As two new states approve the recreational use of cannabis, many question whether full-scale legalization is the future of the United States, similar to how most view nation-wide marriage equality as inevitable. When Colorado first began legally selling marijuana I wrote an article praising what seemed to be going well in the state and suggesting room for improvement. With over ten months hindsight, a clearer picture has since emerged. The pot industry is rapidly growing in Colorado, fueled by tourists from states with stricter laws, and is strongly regulated by state authorities. Police in cities like Denver have actually reported decreases in crime since legalization earlier this year, though the correlation is still unknown. What Colorado has done successfully is taxation and regulation- as sale of cannabis is restricted to stores with licenses to sell, of-age consumers are restricted to how much they can buy, and tax revenue from the sale of marijuana has amounted to $45 million over the first eight months. Washington State has far fewer stores, but progress has been similarly successful.

The largest outstanding problem is the sale of edibles, a market state officials had not expected to take off as it has – estimates place edibles as responsible for as much as 45% of the Colorado cannabis market. The key concern with regards to edibles is their falling into the hands of children, already a number of kids have been sent to the emergency room for consumption of marijuana-infused sweets. The government has contemplated changing labeling for infused candy, and have already taken steps to limit the potency of chocolates and other candies laced with marijuana. Alaska and Oregon should learn from Colorado, taxing sales of cannabis appropriately and strictly regulating the sale of edibles to keep it out of the hands of children. As Washington and Colorado have largely demonstrated, when carried out appropriately the legalization of marijuana can have a net positive effect on society. Not only do states get increased tax revenue, but those who are going to use marijuana anyway can now do so in a safer, regulated environment. As Justice Brandeis of the Supreme Court once wrote, states are “laboratories” which can experiment with policy without great damage to the rest of the country. Almost a century later this phrase remains as applicable as ever, as Oregon and Alaska join the experiment of legalizing marijuana; how they fare may influence the rest of the country.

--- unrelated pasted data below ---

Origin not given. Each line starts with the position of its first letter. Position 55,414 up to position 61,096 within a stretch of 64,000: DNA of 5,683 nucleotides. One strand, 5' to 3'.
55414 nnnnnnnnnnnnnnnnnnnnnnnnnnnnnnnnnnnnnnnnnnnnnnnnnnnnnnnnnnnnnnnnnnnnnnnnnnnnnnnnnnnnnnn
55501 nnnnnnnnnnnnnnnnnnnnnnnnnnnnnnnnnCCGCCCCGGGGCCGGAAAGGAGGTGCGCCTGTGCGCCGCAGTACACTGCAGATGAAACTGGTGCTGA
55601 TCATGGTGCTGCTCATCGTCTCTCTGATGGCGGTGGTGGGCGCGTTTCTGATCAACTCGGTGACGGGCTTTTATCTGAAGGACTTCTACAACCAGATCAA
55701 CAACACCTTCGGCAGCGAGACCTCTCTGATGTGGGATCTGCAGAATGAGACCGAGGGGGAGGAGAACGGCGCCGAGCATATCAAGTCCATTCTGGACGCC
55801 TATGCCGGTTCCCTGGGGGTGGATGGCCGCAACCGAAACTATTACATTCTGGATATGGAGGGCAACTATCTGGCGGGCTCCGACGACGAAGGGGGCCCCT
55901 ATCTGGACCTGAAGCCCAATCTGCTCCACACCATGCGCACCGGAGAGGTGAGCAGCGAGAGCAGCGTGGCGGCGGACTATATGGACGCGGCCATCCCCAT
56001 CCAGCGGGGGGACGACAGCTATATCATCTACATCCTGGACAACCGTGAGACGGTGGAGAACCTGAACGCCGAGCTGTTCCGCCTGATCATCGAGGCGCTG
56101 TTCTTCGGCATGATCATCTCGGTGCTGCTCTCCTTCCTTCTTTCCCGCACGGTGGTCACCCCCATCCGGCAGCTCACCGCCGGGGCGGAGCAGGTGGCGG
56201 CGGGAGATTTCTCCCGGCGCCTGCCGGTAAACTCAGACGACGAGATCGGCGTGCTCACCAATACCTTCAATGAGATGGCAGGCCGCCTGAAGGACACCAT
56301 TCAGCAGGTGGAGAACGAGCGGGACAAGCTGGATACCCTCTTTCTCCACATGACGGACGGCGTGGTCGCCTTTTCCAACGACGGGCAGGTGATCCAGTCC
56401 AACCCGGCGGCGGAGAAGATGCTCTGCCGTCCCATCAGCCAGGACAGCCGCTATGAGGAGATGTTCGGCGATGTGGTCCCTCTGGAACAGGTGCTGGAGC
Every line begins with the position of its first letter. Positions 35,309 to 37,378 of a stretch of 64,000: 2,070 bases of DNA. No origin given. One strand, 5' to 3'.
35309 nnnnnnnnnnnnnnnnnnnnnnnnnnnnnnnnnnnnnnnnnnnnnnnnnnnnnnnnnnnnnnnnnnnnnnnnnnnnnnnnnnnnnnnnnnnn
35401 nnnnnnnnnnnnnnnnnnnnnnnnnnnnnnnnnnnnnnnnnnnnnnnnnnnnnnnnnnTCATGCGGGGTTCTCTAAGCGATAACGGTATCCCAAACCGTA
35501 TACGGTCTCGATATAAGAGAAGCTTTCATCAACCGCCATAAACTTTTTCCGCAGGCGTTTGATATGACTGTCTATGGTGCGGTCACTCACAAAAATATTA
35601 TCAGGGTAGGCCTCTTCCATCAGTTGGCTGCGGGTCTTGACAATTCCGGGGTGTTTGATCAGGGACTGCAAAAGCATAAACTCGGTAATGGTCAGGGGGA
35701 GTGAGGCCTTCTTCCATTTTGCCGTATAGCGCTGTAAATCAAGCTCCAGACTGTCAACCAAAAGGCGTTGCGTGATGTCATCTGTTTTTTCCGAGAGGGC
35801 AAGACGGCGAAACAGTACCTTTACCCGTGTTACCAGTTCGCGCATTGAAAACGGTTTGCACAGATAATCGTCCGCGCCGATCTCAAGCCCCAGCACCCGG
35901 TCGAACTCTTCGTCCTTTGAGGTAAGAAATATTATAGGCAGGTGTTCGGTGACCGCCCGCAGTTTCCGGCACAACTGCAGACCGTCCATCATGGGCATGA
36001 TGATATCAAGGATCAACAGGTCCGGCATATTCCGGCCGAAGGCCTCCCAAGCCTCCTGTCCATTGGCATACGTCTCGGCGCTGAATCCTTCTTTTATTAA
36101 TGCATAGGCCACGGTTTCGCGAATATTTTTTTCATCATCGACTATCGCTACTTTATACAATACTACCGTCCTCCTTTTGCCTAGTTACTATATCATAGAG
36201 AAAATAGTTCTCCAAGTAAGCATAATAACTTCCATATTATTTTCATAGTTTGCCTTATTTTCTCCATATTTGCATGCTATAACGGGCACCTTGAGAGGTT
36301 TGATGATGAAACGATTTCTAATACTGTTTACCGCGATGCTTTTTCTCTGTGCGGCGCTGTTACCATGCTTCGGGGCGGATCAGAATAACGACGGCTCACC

Image License: Some rights reserved by thisisbossi

About Michael Swistara

Michael graduated from McGill University in 2015 with a double major in political science and economics, and currently attends Columbia University where he is pursuing a master's degree. As former Editor-in-Chief of the Political Bouillon, Michael continues to occasionally contribute articles on his favorite topics, including American politics, economic policy, and foreign affairs.